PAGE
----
If only I could trust myself to do what I told me.

I’ve got some stuff on my plate. Most people would look at it and say, “WHAT?!!  THAT’S NOTHING!  HE’S GOT NOTHING GOING ON!  WHAT’S HE COMPLAINING ABOUT?!!!  SUCK IT UP…GET ON WITH LIFE!!”  I do have some stuff on my plate….like everybody.

It’d be easier to get it done with a crazy ant farm of meeze to swarm over the responsibilities and JUST GET’R DONE.  (did I spell that correctly?  “get her done? getter done?”)

What the heck….I’m not going to clone myself.  I just decided that I wasn’t going to clone myself.  Just this minute, sitting at the computer writing this blog…I pledge to be the only me.

One me is enough for me to handle.



Born to Run

07 Born to Run

No, it’s not the Springsteen thing…it’s something else entirely…but what a great song, huh?

The Born to Run that I’m talking about is the title of a book by Chris McDougall that talks about barefoot running and a Mexican tribe called the Tarahumara, who run great distances in the desert… without shoes.

Even in our culture, where we seem to be able to accessorize the simplest of activities, running is a pretty elemental sport.

Just a pair of running shoes and some lightweight shorts…a t-shirt…maybe a sports bra for the ladies…not much else.  It’s pretty simple.

But somehow we can figure out how to lust after any bling we can attach to even something as simple as running.

Like right now…I haven’t even started running again yet, but already I’m thinking how cool it would be to have one of those new GPS watches that I could look at and tell how far I’d been…where I was and where I was going…even tell the time if I needed that information.

Or maybe a RoadID for my wrist in addition to the one on my ankle?  There’d be no chance for confusion if I had one on my wrist, too. Maybe I need two?

They even have special shoes to make the transition to full on nude feet even easier to handle.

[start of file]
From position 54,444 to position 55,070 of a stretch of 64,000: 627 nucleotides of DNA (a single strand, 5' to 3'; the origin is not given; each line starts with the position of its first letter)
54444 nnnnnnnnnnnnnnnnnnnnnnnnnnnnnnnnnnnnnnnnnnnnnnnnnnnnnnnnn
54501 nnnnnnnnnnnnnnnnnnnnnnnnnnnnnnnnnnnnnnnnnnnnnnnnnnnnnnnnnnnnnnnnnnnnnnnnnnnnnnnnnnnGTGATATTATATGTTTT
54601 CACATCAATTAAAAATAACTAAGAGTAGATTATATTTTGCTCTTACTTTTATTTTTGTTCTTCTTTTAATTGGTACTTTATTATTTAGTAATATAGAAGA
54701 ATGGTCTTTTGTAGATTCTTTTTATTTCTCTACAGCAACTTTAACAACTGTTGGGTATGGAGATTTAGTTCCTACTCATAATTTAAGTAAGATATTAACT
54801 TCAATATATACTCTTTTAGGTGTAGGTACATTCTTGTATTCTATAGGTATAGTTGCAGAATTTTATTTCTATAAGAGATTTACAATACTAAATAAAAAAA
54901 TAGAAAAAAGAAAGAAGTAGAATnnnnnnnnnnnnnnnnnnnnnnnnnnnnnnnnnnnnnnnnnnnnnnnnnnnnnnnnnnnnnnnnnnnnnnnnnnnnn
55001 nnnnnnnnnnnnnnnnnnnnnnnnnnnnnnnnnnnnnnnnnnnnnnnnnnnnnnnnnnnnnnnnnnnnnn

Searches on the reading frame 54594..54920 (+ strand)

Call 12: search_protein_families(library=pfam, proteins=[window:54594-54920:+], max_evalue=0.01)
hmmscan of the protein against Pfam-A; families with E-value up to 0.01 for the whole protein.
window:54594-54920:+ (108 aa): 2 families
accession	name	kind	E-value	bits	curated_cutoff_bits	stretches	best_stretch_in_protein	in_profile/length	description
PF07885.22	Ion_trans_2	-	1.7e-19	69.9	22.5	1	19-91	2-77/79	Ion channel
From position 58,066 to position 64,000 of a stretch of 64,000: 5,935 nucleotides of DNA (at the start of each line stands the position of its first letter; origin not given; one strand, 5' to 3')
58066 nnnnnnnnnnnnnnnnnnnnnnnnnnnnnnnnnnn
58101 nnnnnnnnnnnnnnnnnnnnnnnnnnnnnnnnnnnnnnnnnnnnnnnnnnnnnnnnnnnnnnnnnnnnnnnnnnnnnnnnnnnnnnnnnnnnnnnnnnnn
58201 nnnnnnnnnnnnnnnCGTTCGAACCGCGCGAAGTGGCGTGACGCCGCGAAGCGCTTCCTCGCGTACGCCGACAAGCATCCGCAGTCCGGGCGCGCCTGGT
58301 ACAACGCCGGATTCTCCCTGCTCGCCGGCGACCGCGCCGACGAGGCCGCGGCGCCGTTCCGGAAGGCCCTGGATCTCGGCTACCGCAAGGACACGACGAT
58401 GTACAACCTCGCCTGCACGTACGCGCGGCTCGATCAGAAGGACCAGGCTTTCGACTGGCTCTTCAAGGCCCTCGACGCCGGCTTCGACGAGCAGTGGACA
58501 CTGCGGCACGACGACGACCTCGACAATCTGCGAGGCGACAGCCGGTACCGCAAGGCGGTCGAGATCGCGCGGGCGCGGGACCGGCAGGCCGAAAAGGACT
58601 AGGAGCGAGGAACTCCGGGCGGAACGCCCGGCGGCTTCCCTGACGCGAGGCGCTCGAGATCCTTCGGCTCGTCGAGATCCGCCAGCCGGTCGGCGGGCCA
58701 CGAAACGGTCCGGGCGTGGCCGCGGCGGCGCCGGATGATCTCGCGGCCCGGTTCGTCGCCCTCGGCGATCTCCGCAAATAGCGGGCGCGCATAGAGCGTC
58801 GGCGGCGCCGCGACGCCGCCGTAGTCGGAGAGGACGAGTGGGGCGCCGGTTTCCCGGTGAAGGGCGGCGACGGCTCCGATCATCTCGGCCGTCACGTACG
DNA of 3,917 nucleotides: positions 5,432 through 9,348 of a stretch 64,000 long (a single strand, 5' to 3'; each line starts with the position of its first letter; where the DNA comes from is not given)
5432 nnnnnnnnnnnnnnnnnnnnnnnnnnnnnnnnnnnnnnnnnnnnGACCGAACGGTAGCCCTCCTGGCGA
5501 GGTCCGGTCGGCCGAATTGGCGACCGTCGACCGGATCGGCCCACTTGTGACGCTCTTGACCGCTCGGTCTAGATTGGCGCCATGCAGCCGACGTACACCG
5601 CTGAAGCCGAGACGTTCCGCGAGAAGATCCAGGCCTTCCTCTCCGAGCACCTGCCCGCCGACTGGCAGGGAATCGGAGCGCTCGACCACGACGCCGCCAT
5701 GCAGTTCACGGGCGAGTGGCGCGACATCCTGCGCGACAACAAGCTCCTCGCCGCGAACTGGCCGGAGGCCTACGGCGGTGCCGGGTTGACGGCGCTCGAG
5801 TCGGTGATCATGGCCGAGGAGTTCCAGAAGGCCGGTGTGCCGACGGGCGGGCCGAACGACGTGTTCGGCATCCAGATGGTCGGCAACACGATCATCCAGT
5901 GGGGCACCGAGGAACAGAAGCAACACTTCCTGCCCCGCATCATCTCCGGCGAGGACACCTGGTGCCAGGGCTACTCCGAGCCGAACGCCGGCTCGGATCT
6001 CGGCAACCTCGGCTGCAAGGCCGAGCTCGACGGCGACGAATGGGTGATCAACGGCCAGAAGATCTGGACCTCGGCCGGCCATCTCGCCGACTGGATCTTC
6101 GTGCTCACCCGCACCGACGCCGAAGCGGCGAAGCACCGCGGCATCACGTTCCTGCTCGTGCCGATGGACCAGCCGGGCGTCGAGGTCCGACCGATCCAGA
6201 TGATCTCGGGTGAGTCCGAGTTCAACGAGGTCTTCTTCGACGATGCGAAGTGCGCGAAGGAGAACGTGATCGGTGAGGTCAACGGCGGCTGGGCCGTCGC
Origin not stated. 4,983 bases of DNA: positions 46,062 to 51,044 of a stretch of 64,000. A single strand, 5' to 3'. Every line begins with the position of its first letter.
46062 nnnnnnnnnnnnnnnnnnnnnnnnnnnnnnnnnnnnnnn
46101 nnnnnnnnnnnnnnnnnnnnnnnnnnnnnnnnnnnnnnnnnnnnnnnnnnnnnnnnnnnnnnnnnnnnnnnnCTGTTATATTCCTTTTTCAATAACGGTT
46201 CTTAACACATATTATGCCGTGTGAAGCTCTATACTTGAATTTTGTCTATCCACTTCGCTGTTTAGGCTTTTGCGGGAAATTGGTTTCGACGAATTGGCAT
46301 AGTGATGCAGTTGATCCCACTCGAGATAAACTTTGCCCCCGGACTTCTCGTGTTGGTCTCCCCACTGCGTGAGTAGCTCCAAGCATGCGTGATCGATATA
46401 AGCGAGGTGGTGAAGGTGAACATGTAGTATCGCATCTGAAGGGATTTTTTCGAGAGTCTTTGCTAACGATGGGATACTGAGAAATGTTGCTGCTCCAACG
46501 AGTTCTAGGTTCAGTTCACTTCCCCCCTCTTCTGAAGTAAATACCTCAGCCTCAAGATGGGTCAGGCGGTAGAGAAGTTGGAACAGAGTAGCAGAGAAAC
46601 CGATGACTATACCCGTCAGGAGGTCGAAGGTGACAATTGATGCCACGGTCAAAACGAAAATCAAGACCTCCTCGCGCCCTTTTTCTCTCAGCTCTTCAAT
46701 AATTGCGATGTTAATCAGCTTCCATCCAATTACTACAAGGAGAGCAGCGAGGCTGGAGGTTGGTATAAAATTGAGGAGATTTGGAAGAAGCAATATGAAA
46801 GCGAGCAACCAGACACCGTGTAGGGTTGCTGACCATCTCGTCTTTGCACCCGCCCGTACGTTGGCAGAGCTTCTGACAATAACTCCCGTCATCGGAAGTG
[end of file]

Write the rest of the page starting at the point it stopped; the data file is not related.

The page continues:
I guess it’s easy to complicate running if I work at it

But…this tribe, the Tarahumara…they break things down to the elemental needs…no shoes, no goretex…just tough feet, big lungs,and…. homebrew. (They drink a lot of corn beer…high carb, low alcohol content corn beer… to fuel these long runs.)

Running and drinking corn beer….hmmmm.

This Chris McDougall book is pretty wild…sparked a strong debate about barefoot running and its benefits…and renewed curiosity in a Mexican tribe of super athletes called the Tarahumara.

A quote from Chris McDougall’s site that I thought was interesting was this one:

“It is a beautiful story and a superb synthesis of the science. It is about time that as a society we examined how it is that we have got to the point where it is considered unnatural to run.”
—Dr. Craig Richards, PhD, professor of biomedical research at the University of Newcastle and a leading authority on running biomechanics.

Children play…they run, they breathe…jump up, jump down…climb and swing and yell and roll….with no concept of sets or repetitions or peak heart rates or anything we obsess over for the sake of efficiency.

Natural athletes.

I’d like to get back to the point where it was such an unconscious part of my life that exercise felt like play again.

Maybe we cloak it all in the business of fitness so we can feign maturity, though?  “Don’t bother me now, son…Daddy’s busy working out”…working out….work…work work work.  Doesn’t sound as natural as running in the desert somehow.

Chidren play, mature adults work.

This was an interesting book and it raised some thought provoking questions about my own attitudes towards fitness.